Rocketboom is now hosted by blip.tv, which has already signed up the Sarah Silverman Show as a sponsor. The deal is non-exclusive: Rocketboom can continue to sell ads and be distributed through other sites. Rocketboom has also launched embedded sponsorships that appear wherever the videos are shown (an excellent idea–one that will help Rocketboom and other video producers solve their business-model problems).
The primary reason for the move was reportedly economics: Rocketboom was self-hosted and was paying more for bandwidth, et al, than blip.tv does (We expect to see a lot more of this outsourcing as the video business matures–the harsh economics of scale require it). Rocketboom will also benefit from blip’s salesforce, both on specific sponsorships (Sarah Silverman, et al.) and run of site ads.
Erick Schonfeld, TechCrunch’s new Brooklyn-based senior editor, celebrates his arrival by devoting one of his first posts to this New York story–and we’ll celebrate Erick’s smart move by letting him take it from here. (Still a twinge of magazine formality to Erick’s writing, but we imagine he’ll shed that straitjacket in a few days):
The popular daily videoblog
is joining online video network
, which will now
Rocketboom‘s videos and sell ads for the show. Rocketboom joins a growing crowd of other top videoblogs that can be found on Blip.tv, including Wallstrip, TreeHugger TV, Alive in Baghdad, and Goodnight Burbank. As with most of those shows, the relationship between Rocketboom and blip.tv is not exclusive. For instance, Rocketboom will continue to sell ads on its own site. But the more top-quality shows that blip.tv can sell ads against, the stronger its position becomes in the embryonic world of Web-only video.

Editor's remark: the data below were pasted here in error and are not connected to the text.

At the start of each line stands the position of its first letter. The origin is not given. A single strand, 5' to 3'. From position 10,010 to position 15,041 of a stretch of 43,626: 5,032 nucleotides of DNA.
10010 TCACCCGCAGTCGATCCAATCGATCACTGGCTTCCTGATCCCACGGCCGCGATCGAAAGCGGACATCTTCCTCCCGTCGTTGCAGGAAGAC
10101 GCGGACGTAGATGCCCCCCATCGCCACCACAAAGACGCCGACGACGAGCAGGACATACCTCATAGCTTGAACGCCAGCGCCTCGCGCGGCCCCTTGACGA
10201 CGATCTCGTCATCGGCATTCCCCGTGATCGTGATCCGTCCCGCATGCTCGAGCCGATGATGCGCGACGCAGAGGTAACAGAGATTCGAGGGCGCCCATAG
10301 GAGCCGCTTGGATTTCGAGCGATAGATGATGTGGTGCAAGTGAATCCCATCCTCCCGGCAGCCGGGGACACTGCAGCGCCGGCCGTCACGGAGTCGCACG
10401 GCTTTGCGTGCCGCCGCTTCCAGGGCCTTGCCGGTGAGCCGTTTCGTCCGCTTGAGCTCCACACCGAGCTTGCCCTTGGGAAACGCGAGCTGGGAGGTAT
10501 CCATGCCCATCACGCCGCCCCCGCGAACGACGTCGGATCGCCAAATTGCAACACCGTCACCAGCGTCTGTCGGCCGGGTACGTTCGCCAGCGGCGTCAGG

With its launch this morning on blip.tv, Rocketboom gains a new sponsor in Comedy Central’s The Sarah Silverman Program. And blip.tv is concurrently launching a new ad unit, an Flash-like overlay that can be seen on Quicktime downloads (the kind you get off iTunes). According to blip.tv CEO Mike Hudack, these ads will be viewable on iTunes even though Apple generally prefers the paid-download model to ads. Blip.tv has offered pre-roll and post-roll ads on video downloads for about a year, but this is the first time a mid-clip overlay is available. Overlays, which usually look like a banner that pop up during the video, are preferable because, Hudack tells TechCrunch “pre-rolls have the potential to turn off viewers and post-rolls don’t get watched.” Eventually, blip.tv will have the capability to track how many times each ad is viewed or clicked on as well. Up till now, such metrics have been more common for streaming videos than for downloads. (Long excerpt courtesy of TechCrunch.)